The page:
At the top of their form.
(5 out of 5 stars)
"This l989 reunion album shows why the Airplane was the Airplane. Here you've got five virtuoso musicians, all except Jack Casady also being virtuoso songwriters. Unlike other rock reunion CDs, these guys don't fall back on rehashing their old hits. No White Rabbit here. Instead, Gracie gives us Freedom; the diva is at the top of her form, and Jorma's flamenco-tinged rock lead showcases the master in action. Kantner and Balin wrote Madelaine Street together, after not having written together for eons. It's brilliant. So is the whole album. (Beware of a same-titled CD, tho, that is not their '89 reunion album). Especially outstanding: Paul's Planes, and Marty's Summer of Love."
Reunion album for die-hard fans only
S. H. Wettlaufer | Detroit | 01/10/2006
(3 out of 5 stars)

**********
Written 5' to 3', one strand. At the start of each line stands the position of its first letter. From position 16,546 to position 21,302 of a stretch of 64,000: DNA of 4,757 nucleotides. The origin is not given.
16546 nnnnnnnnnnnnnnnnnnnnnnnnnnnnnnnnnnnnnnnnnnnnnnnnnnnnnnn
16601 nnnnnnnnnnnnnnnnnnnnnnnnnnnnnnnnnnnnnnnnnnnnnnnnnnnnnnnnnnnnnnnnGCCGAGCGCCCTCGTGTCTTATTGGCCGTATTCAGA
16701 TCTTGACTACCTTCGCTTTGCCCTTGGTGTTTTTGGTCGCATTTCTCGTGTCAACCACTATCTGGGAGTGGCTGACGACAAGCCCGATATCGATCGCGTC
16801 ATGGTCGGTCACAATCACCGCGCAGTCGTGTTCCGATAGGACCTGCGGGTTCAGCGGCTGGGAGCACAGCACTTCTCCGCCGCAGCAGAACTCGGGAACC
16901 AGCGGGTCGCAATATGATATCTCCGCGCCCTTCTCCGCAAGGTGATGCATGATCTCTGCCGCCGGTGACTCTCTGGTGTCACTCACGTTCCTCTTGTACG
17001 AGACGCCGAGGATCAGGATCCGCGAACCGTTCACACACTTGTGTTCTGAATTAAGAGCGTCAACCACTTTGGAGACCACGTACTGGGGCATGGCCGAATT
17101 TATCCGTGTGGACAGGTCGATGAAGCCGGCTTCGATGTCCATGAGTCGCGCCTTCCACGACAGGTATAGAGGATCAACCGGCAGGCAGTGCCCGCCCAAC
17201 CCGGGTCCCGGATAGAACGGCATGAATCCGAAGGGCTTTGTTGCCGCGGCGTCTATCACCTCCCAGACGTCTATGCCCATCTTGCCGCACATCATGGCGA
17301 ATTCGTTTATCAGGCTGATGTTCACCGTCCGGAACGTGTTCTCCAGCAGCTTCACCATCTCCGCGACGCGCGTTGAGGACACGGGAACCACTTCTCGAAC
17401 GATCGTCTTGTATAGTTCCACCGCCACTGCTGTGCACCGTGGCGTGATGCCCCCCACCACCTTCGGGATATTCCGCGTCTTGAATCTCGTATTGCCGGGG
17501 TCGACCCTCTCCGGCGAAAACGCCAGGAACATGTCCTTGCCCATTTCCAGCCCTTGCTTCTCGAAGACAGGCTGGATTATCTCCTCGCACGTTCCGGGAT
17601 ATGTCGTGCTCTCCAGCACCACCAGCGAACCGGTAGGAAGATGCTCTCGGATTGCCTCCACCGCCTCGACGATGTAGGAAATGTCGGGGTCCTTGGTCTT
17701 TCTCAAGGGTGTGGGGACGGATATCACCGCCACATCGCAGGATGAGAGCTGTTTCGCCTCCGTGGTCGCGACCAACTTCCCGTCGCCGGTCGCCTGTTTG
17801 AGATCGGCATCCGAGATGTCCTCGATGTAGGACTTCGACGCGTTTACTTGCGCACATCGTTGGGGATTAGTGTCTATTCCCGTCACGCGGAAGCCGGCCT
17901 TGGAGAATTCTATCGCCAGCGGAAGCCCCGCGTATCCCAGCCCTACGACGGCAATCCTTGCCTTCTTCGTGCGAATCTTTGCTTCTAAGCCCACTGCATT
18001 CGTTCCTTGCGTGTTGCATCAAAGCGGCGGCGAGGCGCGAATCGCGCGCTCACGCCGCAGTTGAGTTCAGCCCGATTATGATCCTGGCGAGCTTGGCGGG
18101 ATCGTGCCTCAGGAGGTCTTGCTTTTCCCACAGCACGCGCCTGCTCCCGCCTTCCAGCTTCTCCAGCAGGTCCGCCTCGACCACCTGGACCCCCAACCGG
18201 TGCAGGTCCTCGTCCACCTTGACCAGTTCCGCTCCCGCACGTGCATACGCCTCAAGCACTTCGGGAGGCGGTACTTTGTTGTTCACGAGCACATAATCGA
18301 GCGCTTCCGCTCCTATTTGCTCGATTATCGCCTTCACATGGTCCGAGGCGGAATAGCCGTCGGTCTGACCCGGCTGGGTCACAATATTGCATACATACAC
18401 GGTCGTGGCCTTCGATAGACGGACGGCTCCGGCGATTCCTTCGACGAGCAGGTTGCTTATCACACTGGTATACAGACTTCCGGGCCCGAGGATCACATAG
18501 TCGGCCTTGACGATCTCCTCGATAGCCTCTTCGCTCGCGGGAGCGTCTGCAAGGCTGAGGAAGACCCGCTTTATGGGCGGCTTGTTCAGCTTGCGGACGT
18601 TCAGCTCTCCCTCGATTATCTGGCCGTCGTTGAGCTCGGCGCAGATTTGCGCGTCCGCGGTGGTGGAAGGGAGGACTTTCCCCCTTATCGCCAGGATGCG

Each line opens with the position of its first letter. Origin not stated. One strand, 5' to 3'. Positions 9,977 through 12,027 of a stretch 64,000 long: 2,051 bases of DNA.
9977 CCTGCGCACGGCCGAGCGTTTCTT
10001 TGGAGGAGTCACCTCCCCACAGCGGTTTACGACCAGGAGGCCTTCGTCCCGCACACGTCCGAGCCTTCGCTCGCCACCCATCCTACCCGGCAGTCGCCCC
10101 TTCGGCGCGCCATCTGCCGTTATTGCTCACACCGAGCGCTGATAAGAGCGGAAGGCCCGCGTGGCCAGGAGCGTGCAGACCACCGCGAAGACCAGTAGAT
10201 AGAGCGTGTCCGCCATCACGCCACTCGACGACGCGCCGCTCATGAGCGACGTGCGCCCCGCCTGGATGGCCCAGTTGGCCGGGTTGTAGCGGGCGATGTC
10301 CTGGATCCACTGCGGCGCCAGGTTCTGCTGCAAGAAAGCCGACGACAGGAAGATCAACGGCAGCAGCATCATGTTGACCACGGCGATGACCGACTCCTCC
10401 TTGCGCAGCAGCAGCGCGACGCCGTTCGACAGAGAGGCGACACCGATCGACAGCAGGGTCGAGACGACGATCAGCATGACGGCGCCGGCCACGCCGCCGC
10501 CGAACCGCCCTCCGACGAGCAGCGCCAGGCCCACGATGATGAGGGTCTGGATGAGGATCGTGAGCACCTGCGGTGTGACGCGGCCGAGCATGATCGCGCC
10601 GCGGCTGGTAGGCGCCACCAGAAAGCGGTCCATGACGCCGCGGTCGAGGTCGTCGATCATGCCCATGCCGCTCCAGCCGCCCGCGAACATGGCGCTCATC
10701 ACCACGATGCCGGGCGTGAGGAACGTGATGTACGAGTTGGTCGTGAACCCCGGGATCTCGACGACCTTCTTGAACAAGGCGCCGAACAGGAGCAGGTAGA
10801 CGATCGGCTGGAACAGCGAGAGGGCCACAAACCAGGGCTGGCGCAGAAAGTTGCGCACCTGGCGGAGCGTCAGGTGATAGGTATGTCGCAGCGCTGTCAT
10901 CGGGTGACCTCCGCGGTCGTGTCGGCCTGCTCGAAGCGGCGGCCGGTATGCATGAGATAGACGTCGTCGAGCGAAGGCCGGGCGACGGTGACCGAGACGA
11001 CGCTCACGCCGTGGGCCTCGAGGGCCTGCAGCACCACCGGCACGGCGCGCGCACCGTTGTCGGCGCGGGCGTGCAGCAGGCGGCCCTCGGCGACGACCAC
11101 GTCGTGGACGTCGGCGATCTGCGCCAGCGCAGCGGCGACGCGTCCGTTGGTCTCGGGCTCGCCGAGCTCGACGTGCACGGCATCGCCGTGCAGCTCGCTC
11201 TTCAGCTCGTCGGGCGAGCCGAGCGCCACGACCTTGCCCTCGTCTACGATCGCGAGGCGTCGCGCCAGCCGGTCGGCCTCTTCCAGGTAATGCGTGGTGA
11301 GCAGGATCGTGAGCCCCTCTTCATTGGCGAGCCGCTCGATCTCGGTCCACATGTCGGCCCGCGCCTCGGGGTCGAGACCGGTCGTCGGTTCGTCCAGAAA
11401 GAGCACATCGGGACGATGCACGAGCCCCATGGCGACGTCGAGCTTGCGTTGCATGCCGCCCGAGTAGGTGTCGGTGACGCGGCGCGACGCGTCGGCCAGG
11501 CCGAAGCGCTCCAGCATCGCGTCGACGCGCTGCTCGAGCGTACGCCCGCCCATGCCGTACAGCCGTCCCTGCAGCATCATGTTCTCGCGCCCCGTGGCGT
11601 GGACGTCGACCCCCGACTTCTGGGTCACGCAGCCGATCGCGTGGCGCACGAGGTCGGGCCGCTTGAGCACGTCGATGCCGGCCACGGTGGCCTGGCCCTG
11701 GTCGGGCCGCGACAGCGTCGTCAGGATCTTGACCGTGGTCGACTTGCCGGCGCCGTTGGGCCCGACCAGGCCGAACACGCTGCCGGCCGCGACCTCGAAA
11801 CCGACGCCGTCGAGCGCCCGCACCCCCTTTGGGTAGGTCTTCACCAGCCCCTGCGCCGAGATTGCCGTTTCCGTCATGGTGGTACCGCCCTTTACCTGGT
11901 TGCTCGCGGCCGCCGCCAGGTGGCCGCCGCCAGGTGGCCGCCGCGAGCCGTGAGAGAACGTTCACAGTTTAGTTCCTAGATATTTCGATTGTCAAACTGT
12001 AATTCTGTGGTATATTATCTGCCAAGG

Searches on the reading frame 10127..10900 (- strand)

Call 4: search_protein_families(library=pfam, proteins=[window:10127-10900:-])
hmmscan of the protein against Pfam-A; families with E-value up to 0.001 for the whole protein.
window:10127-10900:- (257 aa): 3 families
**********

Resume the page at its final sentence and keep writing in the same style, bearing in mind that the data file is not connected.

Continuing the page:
"I just pulled this tape out of a storage box and got another listen recently. This recording brings in the original lineup for one last hoorah, although Spencer Dryden is conspicously missing. Hmmmmm? Grace Slick once said that to get back together for nostalgia's sake is a waste of time. Well, I agree. This band has put out a lot of better music. That said, I do think that many of these songs are worth the price of admission. Kantner's The Wheel & Madeleine Street are certainly as good as his later J. Starship stuff (I wondered where he had been hiding out) and Balin's Summer Of Love was the one radio release and comes off better than most of his J. Starship work. Slick and Kaukonen seem to be the most nostalgic with songs that utilize the entire band but don't seem to move them forward musically. Kaukonen's Ice Age sounds like it was written for Hot Tuna. Unfortunately there are several throw-away songs here: Planes, Panda, Upfront Blues, Now Is The Time. All in all not a good reunion album when compared to the likes of The Byrds, but I still enjoyed it."